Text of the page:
This is part one in a series about the history of piñatas.
From the Orient to Europe
Many historians credit Marco Polo for the bringing the idea for the piñata to Europe. They suggest that he saw the Chinese new year celebrations with figures of brightly decorated animals. He may also have seen the Mandarin tradition where these brightly decorated animals figures would be broken open the sticks and colorful seeds would pour out.
According to early records, Italian and Spanish piñatas would be made of clay pots. These pots would be suspended by a rope and filled with coins, trinkets, candy and fruit wrapped in paper. When the pot was broken the treasures would rain down. In time, the clay pots became more and more elaborate with decorations of colored paper and flowers on the outside of the pot.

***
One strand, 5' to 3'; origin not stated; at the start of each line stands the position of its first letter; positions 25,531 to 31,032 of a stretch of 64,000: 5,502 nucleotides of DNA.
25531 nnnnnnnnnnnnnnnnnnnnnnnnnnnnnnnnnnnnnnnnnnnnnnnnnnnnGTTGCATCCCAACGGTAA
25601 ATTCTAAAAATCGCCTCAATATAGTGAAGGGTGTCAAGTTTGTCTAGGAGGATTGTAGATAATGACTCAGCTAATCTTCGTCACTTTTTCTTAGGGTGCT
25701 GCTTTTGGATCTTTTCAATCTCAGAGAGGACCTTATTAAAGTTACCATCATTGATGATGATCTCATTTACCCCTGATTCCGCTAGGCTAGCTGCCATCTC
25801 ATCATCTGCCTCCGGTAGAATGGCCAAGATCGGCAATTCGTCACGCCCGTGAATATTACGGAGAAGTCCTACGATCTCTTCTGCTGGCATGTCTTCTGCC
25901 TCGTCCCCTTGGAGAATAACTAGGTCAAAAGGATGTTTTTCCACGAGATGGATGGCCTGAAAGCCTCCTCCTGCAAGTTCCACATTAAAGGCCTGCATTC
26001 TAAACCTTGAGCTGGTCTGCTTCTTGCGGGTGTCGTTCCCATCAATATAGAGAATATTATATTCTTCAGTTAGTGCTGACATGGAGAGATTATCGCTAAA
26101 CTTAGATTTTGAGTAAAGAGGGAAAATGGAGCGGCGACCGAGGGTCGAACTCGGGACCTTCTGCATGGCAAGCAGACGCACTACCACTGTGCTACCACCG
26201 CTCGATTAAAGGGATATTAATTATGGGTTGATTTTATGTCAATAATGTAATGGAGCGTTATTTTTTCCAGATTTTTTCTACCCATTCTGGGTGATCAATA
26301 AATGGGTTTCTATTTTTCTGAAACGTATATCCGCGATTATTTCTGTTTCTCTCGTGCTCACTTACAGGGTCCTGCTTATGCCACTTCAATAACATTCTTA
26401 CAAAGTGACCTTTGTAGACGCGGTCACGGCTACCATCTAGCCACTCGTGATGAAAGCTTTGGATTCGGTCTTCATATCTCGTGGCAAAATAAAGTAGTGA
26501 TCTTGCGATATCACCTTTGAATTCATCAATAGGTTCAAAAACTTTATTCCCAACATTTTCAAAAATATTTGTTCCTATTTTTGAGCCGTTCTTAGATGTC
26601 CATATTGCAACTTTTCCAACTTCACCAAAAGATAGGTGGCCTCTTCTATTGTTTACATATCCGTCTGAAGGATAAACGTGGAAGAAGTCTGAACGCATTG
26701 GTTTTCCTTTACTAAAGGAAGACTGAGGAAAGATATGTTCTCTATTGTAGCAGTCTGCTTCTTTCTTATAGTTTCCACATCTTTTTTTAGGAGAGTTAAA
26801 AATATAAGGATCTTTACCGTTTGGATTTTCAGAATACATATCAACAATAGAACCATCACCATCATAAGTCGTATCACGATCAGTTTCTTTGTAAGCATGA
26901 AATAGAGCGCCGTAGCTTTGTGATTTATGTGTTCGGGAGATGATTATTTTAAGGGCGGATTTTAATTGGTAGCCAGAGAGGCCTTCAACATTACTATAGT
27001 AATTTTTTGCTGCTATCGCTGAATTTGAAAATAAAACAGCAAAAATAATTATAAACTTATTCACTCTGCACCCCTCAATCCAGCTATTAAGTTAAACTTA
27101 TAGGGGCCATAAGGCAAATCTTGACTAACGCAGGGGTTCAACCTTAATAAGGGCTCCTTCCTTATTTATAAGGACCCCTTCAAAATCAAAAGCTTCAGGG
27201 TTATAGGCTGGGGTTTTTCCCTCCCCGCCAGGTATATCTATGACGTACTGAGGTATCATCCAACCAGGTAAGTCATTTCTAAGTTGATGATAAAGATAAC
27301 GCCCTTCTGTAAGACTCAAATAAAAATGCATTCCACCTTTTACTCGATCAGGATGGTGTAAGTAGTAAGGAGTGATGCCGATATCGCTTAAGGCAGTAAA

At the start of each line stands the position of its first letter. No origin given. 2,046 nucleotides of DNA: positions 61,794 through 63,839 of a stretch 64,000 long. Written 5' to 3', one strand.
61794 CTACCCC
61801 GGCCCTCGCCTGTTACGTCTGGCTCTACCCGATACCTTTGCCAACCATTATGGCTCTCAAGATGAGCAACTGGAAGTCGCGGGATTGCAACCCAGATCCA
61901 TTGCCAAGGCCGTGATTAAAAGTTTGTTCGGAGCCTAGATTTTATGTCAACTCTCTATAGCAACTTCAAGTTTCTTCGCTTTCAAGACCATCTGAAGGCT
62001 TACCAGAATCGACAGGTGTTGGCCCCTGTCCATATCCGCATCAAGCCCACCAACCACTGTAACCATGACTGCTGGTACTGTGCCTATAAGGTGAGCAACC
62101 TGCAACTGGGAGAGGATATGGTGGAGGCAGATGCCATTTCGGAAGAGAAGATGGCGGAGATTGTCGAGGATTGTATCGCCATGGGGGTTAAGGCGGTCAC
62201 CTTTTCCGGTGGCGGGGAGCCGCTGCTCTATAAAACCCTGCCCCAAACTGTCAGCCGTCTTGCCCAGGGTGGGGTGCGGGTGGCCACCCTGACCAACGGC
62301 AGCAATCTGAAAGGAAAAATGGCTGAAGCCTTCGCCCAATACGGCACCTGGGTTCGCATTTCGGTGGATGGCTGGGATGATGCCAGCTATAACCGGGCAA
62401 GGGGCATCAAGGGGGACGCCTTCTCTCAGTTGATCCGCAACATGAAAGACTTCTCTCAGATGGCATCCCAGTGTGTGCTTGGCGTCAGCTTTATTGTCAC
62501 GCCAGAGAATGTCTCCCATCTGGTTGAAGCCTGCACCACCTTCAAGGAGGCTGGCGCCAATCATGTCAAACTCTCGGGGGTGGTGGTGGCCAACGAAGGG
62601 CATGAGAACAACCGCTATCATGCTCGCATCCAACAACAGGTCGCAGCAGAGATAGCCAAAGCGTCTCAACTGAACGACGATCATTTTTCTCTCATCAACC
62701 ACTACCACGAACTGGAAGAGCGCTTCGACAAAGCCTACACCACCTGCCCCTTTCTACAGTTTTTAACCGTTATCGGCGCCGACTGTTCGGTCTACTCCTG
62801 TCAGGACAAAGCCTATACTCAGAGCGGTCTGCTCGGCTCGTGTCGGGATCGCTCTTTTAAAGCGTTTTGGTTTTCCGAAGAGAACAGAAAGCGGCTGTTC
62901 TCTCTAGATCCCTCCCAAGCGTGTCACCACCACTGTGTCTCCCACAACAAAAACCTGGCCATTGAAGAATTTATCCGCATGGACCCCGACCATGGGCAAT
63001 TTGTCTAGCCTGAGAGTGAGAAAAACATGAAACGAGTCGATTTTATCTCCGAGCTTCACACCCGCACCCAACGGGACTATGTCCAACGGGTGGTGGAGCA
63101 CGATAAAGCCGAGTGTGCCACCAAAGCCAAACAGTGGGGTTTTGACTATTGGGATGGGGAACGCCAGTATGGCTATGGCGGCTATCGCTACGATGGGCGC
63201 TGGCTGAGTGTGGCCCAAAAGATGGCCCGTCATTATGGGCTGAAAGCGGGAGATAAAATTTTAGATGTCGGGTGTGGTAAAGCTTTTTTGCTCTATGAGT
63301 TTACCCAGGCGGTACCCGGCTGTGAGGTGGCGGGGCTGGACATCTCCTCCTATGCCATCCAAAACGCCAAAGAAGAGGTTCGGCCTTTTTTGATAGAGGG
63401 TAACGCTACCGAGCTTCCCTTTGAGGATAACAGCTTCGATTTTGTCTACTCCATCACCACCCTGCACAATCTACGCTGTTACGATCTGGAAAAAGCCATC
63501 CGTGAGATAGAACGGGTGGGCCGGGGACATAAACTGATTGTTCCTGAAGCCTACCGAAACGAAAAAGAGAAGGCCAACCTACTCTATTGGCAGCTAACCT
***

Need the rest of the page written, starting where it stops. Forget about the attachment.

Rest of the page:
Although there is some disagreement between historians as when the piñata was first used in Europe, the first Sunday of Lent became the traditional day for utilizing piñatas.
Next topic: History of the Piñata Part II – the Americas
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